Page Last Updated: 7/10/2008
I have never met a backpacker for whom food wasn't a primary concern.
When you're out backpacking all day, your body burns large amounts of calories to sustain its energy level.
Therefore food becomes somewhat of an obsession. It's difficult to describe just how satisfying a hot meal
can be after a long day of hiking. In fact, you may remember certain trail meals more fondly than dinners
you've eaten at a fancy restaurant after a sedentary day at the office.
If you look to the right, there are 3 columns for examples of Breakfast, Lunch, and Dinner. Our trip
will consist of 6 Breakfasts, 7 Lunches, 6 Dinners, and a spare meal, mostly chosen from those at the right.
Our meals are subject to 4 constraints: Tasty, Lightweight, Healthy, and non-perishable. Stir-fry
is tasty and healthy, but it's heavy to carry and can spoil quickly. Mac-n-cheese is tasty, lightweight, and
non-perishable, but most people wouldn't consider it the healthiest meal ever. Grits are lightweight,
healthy, and non-perishable, but not everyone thinks they taste great. So each meal is an amalgamation of
compromises between these contraints.
The food is primarily vegetarian, but not necessarily vegan. Not only does vegetarian food serve
the dietary needs of the most people, meat spoils quickly. Should you feel you can not possibly live
without meat for a week, you are welcome to bring and carry your own supply. Backpackers generally prefer
light, non-spoiling varieties of meat such as jerky, pepperoni, or salami.
This is YOUR trip. If you
have strong opinions about the menus to the right -- if there are items you just have to have -- or
something you absolutely cannot stomach -- please let us know.
There are both hot and cold breakfasts. We will ususally have cooked, hot breakfasts. Cold breakfasts
are generally just cereal and will not require
much in the way of preparation or clean-up, however we will boil tea/coffee/cocoa water with every breakfast.
Expect cold breakfasts on days when we must break camp early to get long mileage in.
- Hash Browns and vegetarian sausage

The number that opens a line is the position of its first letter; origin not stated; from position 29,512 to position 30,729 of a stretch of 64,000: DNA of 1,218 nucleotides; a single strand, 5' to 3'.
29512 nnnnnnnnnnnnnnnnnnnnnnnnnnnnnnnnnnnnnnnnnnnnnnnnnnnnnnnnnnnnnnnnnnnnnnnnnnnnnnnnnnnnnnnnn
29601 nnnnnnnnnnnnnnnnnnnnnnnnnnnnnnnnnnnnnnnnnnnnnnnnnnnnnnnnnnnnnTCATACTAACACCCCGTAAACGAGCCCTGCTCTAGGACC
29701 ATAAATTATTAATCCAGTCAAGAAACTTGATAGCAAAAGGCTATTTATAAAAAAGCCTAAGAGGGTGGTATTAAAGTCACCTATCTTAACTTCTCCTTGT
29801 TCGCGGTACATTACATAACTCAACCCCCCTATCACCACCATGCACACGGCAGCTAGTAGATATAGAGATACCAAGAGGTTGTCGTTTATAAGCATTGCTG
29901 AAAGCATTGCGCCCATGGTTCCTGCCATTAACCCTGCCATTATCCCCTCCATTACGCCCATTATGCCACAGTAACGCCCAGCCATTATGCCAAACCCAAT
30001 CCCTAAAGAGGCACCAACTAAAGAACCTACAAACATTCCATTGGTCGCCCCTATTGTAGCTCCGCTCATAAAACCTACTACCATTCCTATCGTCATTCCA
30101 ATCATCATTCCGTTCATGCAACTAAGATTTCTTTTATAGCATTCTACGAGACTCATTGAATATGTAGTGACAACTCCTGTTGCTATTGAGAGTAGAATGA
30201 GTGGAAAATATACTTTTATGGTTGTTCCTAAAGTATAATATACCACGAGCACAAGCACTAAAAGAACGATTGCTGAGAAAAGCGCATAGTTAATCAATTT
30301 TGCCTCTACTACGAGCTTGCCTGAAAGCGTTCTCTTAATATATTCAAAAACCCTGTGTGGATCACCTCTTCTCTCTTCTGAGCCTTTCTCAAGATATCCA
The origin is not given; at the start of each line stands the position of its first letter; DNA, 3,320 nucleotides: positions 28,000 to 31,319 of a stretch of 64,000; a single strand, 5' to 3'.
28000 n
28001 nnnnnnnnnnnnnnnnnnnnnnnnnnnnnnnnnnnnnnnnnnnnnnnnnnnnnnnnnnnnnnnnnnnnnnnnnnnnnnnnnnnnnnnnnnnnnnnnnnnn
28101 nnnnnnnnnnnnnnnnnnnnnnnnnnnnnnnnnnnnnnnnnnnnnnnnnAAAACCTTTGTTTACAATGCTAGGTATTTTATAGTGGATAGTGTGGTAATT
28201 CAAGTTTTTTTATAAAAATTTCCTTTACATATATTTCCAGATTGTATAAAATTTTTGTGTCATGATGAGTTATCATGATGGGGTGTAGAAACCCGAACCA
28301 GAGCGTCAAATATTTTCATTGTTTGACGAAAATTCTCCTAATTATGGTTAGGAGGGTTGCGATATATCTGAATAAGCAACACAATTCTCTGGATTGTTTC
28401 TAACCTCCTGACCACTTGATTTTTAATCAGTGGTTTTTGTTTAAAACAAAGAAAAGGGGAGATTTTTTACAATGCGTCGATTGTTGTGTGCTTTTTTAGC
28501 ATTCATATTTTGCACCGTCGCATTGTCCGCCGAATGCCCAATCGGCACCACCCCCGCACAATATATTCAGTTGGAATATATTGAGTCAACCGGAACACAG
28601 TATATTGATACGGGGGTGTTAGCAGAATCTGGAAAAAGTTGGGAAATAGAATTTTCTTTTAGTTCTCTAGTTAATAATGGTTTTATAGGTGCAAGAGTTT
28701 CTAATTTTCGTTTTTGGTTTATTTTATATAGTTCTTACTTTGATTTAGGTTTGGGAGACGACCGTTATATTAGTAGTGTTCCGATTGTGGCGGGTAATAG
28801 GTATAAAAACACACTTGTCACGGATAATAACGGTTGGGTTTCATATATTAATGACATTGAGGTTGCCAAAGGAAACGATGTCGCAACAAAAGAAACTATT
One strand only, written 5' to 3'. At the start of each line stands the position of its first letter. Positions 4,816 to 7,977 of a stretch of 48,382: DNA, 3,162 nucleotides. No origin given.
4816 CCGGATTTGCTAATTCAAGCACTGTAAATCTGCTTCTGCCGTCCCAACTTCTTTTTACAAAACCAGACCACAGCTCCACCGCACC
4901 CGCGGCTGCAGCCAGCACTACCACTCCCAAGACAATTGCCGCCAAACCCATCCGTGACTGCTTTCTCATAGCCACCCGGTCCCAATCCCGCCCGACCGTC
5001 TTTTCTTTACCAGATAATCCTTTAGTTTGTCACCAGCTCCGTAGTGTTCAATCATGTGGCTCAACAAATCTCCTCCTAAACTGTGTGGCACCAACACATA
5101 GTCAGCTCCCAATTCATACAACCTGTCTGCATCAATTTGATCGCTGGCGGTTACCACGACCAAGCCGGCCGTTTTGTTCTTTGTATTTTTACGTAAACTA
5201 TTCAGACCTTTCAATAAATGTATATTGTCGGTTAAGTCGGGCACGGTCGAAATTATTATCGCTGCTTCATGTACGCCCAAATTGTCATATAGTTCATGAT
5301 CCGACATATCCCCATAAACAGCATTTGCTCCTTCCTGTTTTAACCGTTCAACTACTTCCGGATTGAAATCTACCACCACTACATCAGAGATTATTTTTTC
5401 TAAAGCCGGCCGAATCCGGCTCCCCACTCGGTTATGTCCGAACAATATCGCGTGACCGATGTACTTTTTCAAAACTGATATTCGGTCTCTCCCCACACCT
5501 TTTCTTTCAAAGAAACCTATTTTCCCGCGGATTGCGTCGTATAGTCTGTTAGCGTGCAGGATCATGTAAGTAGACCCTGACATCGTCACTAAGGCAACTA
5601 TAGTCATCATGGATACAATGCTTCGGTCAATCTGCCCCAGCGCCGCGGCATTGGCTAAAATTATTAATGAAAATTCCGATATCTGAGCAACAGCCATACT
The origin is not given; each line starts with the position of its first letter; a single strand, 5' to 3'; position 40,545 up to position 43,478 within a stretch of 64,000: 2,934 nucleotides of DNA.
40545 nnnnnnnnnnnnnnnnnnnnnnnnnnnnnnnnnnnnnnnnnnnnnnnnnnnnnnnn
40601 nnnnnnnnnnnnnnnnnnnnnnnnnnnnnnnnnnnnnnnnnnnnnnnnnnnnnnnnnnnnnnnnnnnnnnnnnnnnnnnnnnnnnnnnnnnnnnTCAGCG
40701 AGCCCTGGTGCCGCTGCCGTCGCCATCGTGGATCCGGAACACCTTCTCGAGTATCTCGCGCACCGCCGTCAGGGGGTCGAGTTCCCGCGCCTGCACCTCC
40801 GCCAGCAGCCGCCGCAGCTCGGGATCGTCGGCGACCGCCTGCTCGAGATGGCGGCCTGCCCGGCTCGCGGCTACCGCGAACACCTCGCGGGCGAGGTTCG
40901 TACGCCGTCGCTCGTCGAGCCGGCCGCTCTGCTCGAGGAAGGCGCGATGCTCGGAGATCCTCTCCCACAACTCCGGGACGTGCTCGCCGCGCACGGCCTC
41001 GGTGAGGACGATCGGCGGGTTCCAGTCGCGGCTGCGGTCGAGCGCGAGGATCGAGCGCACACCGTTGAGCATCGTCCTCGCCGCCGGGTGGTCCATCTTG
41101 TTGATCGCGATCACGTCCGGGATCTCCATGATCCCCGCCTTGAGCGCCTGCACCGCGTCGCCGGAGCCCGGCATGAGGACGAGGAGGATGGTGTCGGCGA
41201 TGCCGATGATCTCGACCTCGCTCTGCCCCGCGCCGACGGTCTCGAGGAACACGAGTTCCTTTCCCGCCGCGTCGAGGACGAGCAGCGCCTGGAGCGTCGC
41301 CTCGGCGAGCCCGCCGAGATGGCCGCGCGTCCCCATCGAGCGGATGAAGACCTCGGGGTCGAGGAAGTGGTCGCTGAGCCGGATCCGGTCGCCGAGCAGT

- Grape Nuts w/ milk powder, sugar, raisins
- Oatmeal w/cranberries, powdered milk, sugar, cinnamon, salt
- Trailside Breakfast Rice (Rice, Berries, Pudding)
- Cold Cereal (generally granola) w/milk powder
- Taco flavored egg and cheese burritos
- Pancakes with blueberries or trail mix ingredients
- Grits w/milk powder, salt, craisins and/or fruit
- Plain Grits, grits with margarine, or Japanese Grits
The entire trip's menu will be augmented by Trail Mix. Trail mix is a mixture of proteins,
starches, carbs, sugars, and salt and can be used any time of the day to supplement your diet or as an alternative to
meals that don't appeal to your palate. The day before setting out, we will make our own trail mixes consisting of
your own personal mixture of the following. Ingredients will be subject to availability in the locale of the trip,
thus some of these ingredients may not be present while others that are not listed will be.
- Dried Peaches
- M & Ms
- Dried Ginger
- Wasabi Peas
- Dried Cherries
- Dried Apple Rings
- Soy Nuts
- Dried Pineapple chunks
- Dried Papaya
- Rice Crackers
- Other items found at the local store
Lunches consist of traditional lunch foods as well as snacks. Anticipate the following:
- Tofurky & Mustard Wraps
- Baba Ghaoush
- Swiss / Gouda / Cheddar Cheese and WASA Crackers
- Grape Leaves on Pita
- Hummus and Sprouts
- Bean and cheese burritos
- Peanut Butter
These will be supplemented with the following items:
- Mountain Bread / Wraps / Pita
- Wasa Crispbread (cracker-like)
- Soy or Tofu Jerky
- Mango Slices
- Sprouts / Cucumbers / Carrots
- Clif/Luna Bars (1 per day per person)
Many people drink only water when backpacking. It's a good way to break your caffeine addiction
and it just feels "clean" somehow. However, it's unrealistic to expect everyone to give up caffeine, especially because
of the good short-term feelings it can provide. If no caffeine is packed, all participants will be forced to break the addiction,
Also, some of the water encountered on the trail will not be the quality and clarity of say, bottled water,
even after it's treated. There may be some taste to it. In order to overcome this, there are powdered drink
mixes that we can bring along. If there is strong sentiment for drinks here are some possiblities:
- Instant Coffee
- Tea Bags
- Powdered soft drinks (Gatorade, Kool-Aid, Emergen-C)
- Hot Cocoa
A lot of these will probably not turn out exactly the way they would in a fancy restaurant.
We're typically bound by what won't spoil, what doesn't weigh too much, and what can be cooked in 1 or 2 pots.
Typically we start with a starch (Brown Rice, Pasta, Cous Cous, Stuffing, Potatoes, Ramen, Lentils) and mix
in sauces (Chili, Pesto, Red Sauce, Cheese etc), spices, and mix-ins (Carrots, Onions, Mushrooms, Pine Nuts,
Almonds, Sun Dried Tomatoes, Corn, Peppers, Garlic etc.)
- Vegetarian Sushi (Avocado, Daikon, Carrots, Cucumber, Ginger, Sesame Seeds, Wasabi)
- Stir Fry Vegetables (Peppers, Carrots, Onions, Pea Pods, Tofu) over Stuffing or Rice
- Paad Thai, Garlic, Scallions, Pea Pods, Sprouts. Tofu, Peanuts
- Bangain Bharta or Dhaipur Vegetables over cous-cous
- Penne with Marinara, Pine Nuts, Mushrooms, Garlic, Sun Dried Tomatoes
- Garlic Mashed Potatoes with Mushrooms, Carrots, Sun Dried Tomatoes, and Almonds
- Mac & Cheese w/sun dried tomatoes, parsley, carrots, and peas.
- Vegetarian Chili and rice
- Pasta with pesto, pine nuts, sun dried tomatoes, and garlic
- Broccoli Cheese Soup with European Vegetable Blend
- Red Beans and Rice with onions and celery
- Pea Soup (Soy Ham, Pea Soup, soy Ham, Egg powder, Quinoa, Rice Flour)
- Ramen, TVP (textured vegetable protein), parmesan cheese, garlic
Dessert is served sporadically, maybe once or twice a trip and sometimes not at all. Examples include: